Mitochondrial theory of aging - PharmamelPharmamel - EXPERTISE IN MEDICAL TECHNOLOGY Mitochondrial theory of aging - Pharmamel
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Mitochondrial theory of aging

Mitochondrial theory of aging

Aging occurs at every level of biological organisation. The physiological capacities of organisms increase during maturation and then linearly decay with age.

This process leads to a decrease in resistance and an increase in cell fragility that, over time, manifests itself as age-associated diseases. The slow and progressive accumulation of oxygen and nitrogen free radicals (ROS/RNS) that are naturally produced throughout life is now thought to be one of the main causes of aging. Free radicals, both those generated in mitochondria, as well as those derived from the cytosol, inexorably damage cells, slowly decreasing mitochondrial function. This causes the electron transport chain (ETC) and oxidative phosphorylation to become inefficient, decreasing the production of ATP. Therefore, mitochondria become more vulnerable to attack by ROS/RNS, further decreasing their efficiency. Thus, a vicious circle is closed which ends in apoptosis or programmed cell death. This is the basis of the mitochondrial theory of aging.

In the vast majority of degenerative pathologies associated with aging, the increased production of reactive species is associated with the perpetuation of a chronic inflammatory process. In contrast, ionising radiation—such as ultraviolet radiation (UVR)—is a clear example of a ROS inducer which is responsible for oxidative damage and immune damage of peripheral tissues such as skin. Thus, exposing ‘nude’ rats to UVR produces an increase in ROS and causes the Langerhans cells to disappear in the epidermis. In skin, this has been correlated with some erythrocytic and epidermal parameters used to measure oxidative stress, especially glutathione disulfide (GSSG), glutathione peroxidase (GPx) and glutathione reductase (GRd), and catalase (CAT). Therefore, the aging process involves increased ROS production and a progressive loss of Langerhans cells.

Recent data indicate that, in addition to ROS, nitric oxide (NO), a component of nitrogen free radicals, significantly affects respiration, and is a direct cause of mitochondrial failure. NO and oxygen compete for the same binding site on complex IV of the ETC. As the concentration of NO increases inside mitochondria, complexes I, II, and III are inhibited, which severely damages the ETC, increasing the production of ROS/RNS and resulting in the release of cytochrome c into the cytosol in order to initiate the processes of apoptosis. In addition, peroxynitrites formed by the reaction of NO with superoxide anions, irreversibly inhibit several mitochondrial enzymes such as aconitase, reduced nicotinamide adenine dinucleotide (NADH), succinate dehydrogenase, and superoxide dismutase (SOD). If this mitochondrial damage is not simultaneously repaired, the cellular failure can become irreversible because of complete ETC failure.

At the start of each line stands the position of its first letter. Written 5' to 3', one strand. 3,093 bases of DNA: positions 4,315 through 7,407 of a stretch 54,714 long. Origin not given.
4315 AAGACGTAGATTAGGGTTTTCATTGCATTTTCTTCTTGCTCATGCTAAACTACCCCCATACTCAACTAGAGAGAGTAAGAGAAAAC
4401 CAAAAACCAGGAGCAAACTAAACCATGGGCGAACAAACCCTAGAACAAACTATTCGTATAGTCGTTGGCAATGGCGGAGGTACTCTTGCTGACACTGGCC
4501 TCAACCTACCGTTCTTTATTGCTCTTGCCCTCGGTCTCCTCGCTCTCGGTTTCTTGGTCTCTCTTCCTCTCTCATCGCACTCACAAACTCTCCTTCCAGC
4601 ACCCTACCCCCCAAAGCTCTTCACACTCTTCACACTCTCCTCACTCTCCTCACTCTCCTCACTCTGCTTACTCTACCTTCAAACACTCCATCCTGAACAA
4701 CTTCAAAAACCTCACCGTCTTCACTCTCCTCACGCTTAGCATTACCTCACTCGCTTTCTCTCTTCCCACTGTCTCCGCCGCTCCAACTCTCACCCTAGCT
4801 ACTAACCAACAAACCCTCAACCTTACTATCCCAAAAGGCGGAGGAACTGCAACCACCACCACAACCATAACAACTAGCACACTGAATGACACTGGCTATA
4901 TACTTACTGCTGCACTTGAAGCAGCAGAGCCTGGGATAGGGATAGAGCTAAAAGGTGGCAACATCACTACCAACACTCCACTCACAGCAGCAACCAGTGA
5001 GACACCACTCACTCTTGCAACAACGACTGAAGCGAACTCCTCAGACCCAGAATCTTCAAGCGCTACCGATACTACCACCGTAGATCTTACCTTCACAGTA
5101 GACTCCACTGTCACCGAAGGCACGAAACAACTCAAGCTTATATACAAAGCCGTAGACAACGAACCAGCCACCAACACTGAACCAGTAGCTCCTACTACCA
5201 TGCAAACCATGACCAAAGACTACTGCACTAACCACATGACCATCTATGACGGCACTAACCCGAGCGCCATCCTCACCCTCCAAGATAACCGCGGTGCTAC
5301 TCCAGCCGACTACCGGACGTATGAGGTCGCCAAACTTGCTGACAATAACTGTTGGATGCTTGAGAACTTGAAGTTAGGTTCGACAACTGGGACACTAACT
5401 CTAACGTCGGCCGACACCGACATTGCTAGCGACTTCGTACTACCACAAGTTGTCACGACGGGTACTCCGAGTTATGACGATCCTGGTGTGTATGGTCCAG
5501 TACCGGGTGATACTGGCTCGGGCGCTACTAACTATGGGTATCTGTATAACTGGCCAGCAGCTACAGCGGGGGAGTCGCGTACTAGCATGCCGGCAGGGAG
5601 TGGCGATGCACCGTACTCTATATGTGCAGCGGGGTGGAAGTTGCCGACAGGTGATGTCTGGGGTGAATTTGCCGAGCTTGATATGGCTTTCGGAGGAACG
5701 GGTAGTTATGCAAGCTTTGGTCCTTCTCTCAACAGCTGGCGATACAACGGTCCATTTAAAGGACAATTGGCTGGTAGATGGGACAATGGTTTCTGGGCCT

Some of the NO that reaches mitochondria is derived from several different NOS isoenzymes, especially nNOS, eNOS, and iNOS, with the latter producing the massive quantities of NO responsible for most of the nitrosative damage caused in many inflammatory processes, including aging itself. In addition, we now also know that another iNOS isoform, mitochondrial (i‑mtNOS) is found in this organelle and increases degenerative-inflammatory processes. i‑mtNOS is very important because it can produce, in situ, a lot of the NO that negatively affects mitochondrial respiration.

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